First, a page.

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New policies to make Kuala Lumpur more competitive

KUALA LUMPUR: Malaysia will be introducing new policies to boost its competitiveness as it strives towards becoming a developed nation in 2024.

This will include policies to attract and retain talent, as well as a new policy to be launched next month to support industries and small-medium enterprises in embracing technology to boost productivity and competitiveness.

Datuk Isham Ishak, secretary-general of the Ministry of International Trade and Industry (MITI), said the National Industry 4.0 policy framework is expected to be launched in early October by Prime Minister, Tun Dr Mahathir Mohamad.

“This is about the government providing the policy support and incentives for those involved in the manufacturing sector, for SMEs especially, to embrace Industry 4.0 elements such as robotics, intelligence, data management and cyber security,” he said.

“We need to provide the necessary support for our companies to leapfrog in competitiveness as we are moving to become a developed nation, and as we are in a competitive region especially Asean,” he said at the InvestKL Merdeka Dinner 2018.

The Merdeka Dinner is an annual event to foster open dialogue, hosted by InvestKL which is a government investment promotion agency to attract large multinationals to establish their regional hubs in Kuala Lumpur.

Datuk Isham was speaking at a panel on ‘Making KL Greater’ with Minister of Territories, YB Khalid Samad and Deputy Minister of Women, Family and Community Development, YB Hannah Yeoh which was attended by close to 500 participants from the business community in Malaysia.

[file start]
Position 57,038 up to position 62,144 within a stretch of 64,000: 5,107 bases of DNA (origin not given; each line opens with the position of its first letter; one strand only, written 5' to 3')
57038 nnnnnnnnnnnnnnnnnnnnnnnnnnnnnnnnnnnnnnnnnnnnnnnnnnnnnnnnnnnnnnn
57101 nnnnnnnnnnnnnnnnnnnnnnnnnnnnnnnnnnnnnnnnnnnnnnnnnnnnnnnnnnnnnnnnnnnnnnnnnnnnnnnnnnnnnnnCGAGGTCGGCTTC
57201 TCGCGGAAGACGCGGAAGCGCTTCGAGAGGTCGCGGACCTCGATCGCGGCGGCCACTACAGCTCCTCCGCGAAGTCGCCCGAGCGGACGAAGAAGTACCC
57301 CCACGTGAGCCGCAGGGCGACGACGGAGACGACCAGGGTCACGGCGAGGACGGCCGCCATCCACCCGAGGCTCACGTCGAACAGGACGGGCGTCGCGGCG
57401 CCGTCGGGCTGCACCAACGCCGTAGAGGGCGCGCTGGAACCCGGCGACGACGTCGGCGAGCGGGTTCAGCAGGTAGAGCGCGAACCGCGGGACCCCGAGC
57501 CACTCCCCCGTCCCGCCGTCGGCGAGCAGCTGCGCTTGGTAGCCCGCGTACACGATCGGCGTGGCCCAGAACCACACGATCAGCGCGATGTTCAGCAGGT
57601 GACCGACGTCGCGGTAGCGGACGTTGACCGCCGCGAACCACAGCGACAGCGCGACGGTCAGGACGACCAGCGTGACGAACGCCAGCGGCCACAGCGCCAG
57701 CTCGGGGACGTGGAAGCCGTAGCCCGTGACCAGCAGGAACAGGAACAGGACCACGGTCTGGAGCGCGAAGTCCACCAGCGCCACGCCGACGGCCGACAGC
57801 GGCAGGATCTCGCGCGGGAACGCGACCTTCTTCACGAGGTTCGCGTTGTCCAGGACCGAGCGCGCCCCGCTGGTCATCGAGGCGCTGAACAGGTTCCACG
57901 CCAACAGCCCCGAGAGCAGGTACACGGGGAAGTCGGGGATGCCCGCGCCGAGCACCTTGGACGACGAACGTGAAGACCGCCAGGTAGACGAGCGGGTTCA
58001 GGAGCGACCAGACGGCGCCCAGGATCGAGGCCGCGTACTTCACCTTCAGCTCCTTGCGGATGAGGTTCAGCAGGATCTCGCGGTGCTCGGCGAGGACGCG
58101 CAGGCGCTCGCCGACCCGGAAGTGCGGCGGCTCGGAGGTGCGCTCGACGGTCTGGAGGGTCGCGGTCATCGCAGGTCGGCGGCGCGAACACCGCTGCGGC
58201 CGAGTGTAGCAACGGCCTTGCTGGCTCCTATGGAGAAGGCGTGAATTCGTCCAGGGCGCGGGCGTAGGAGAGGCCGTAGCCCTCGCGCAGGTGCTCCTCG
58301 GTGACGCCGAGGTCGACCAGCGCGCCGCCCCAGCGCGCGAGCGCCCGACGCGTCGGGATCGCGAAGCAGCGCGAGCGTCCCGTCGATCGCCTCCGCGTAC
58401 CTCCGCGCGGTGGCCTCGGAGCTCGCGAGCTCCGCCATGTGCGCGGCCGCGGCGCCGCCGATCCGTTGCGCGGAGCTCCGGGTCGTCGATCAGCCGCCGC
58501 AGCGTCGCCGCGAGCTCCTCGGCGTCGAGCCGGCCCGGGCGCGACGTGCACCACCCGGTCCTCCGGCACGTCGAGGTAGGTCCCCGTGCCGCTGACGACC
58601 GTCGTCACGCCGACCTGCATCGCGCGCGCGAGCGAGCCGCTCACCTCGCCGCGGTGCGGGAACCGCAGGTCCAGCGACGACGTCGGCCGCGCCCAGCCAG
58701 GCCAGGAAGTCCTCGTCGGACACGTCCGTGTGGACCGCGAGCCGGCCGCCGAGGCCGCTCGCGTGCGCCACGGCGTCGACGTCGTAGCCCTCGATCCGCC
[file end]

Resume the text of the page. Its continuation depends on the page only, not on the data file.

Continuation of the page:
Datuk Isham said Malaysia’s neighbours in the region, in particular Thailand and Singapore, have long introduced policies to encourage the use of technology. As such, MITI has been working on the Malaysian blueprint for the last two years, with input from the many stakeholders.

“Malaysia does not want to be left behind. I am confident that we can leapfrog and become a developed nation by 2024, and create more quality jobs for our people,” he said.

He also said MITI was looking to reestablish Pemudah, the Special Taskforce to Facilitate Business, which had been highly effective in improving business processes and facilitating companies doing business in Malaysia.

“MITI is working to reestablish Pemudah committee, and we hope it will help us compete with other countries,” he said.

On the trade war between the US and China, Datuk Isham said MITI has set up a task force to monitor the opportunities that may arise for Malaysia. He said MITI has received a number of enquiries from multi-national companies from the US, China and other countries about relocating their facilities to Malaysia to take advantage of new opportunities in light of these developments.

“There have been many enquiries but nothing substantial yet as the full cycle of trade wars has not yet happened, it has just begun,” he said.

He encouraged foreign investors to leverage on the new thinking of Malaysia’s new government, saying that there was now a lot of excitement and support for investments to enter Malaysia.

YB Hannah Yeoh meanwhile stated Malaysia can become more competitive with the new determination to tackle corruption. She said this will remove hidden costs in doing business, allowing foreign companies to invest with confidence.

She added there will be new policies to attract and retain talent in the workplace, as there was now a higher number of enquiries received by Talent Corp from Malaysians abroad who were interested to return home.

Among the new policies to be implemented is a requirement for government departments to set up childcare facilities from January next year to attract more women to join the workforce, with this policy to be extended to the corporate sector at a later date.

YB Hannah Yeoh also stated that the younger generation needs to be equipped with more technical skills in order for the country to rely less on foreign talent.

Commenting on work-life balance for employees in Malaysia, she also advised companies to take mental health seriously. She recommended companies with high levels of stressed employees to invest in counsellors.

​Source: InvestKL